NPR and Kaiser Health broke some news this morning about Walmart looking to dramatically expand their in-store healthcare services. And I do mean dramatically, with a goal of,
becoming the largest provider of primary healthcare services in the nation.
Retail primary care physician directed care is nothing new. The first one opened in 2000. But their promise has been largely unfulfilled and, while they may have found a nitch market, the idea of them redefining primary care or supplanting the traditional internist office appears at present as a pipe dream. I know consultants and the industry say differently but I’m of the opinion the retail clinic industry promoted itself as having grown further and achieved more than it has to date. But then again maybe Walmart can do differentially.
I’m not sure I’m convinced of the feasability of some of their goals. For instance, I’m not sure there’s major cost savings to be had in this model. Whatever this model turns out to be.
What it may do, and what I think everyone should be on board with, is expand access to care.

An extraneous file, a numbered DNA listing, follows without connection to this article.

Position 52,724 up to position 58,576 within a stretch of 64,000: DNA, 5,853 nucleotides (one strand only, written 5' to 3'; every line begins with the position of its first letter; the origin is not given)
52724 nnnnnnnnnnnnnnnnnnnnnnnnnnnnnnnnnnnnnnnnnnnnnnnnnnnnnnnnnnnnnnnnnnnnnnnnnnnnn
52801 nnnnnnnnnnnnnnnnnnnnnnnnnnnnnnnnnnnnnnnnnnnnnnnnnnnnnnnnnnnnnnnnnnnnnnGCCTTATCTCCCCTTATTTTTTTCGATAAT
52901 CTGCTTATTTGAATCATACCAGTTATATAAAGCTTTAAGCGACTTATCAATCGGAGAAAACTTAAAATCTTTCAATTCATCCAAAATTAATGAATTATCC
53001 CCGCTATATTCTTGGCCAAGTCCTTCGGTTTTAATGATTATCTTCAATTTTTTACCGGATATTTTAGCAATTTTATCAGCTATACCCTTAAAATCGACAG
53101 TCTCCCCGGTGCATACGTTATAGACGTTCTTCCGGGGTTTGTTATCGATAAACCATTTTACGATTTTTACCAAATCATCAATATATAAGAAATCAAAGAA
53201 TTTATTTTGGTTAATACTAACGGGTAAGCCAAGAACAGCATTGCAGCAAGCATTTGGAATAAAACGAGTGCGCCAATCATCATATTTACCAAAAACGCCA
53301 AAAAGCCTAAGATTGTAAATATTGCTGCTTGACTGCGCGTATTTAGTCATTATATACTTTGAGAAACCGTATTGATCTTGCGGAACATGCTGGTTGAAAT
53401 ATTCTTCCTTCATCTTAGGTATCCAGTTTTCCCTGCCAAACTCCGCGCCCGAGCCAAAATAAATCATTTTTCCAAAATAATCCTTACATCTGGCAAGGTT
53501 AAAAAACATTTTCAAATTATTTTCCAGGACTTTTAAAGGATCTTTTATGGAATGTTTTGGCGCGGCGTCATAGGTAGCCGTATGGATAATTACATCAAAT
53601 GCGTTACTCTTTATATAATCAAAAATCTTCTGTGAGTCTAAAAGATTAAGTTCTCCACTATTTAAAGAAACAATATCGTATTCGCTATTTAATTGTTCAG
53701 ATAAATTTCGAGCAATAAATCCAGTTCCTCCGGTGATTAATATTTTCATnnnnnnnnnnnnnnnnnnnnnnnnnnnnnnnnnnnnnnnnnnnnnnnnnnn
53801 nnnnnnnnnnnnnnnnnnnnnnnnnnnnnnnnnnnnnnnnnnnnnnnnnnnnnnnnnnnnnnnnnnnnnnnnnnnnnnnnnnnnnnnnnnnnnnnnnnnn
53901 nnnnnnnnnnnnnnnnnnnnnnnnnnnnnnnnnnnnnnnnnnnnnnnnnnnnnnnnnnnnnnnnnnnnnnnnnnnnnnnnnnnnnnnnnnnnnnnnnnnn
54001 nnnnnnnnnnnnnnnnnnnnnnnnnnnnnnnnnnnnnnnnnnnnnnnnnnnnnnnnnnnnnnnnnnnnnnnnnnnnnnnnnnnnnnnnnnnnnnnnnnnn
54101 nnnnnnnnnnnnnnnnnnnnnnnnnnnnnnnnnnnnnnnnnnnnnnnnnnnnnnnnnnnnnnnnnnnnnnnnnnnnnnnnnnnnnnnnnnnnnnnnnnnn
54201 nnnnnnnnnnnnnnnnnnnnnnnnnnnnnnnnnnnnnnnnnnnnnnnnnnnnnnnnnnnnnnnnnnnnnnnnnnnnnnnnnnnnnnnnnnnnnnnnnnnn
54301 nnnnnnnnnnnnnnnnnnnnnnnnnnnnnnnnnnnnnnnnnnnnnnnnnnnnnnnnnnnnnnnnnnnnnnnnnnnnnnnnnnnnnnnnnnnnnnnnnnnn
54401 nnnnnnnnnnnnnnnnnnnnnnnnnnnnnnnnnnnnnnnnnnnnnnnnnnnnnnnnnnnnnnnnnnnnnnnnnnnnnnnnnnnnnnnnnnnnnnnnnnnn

“It’s a really big deal,” says Bob Kocher, a former health policy adviser to President Obama. “We have a shortage of primary care and of access. If Wal-Mart comes in, that creates a lot more access in areas where it’s been hard to find a doctor. This could bring low prices and relaible quality in a way that we don’t really see right now.”
The population attracted to retail clinics, in stores like Walmart, is a population already largely underserved. Even if the cost of health care becomes less of a hurdle as the ACA is implemented, a serious venture into primary care services by a major player like Walmart, if played right, could really expand care to a population that would benefit from it.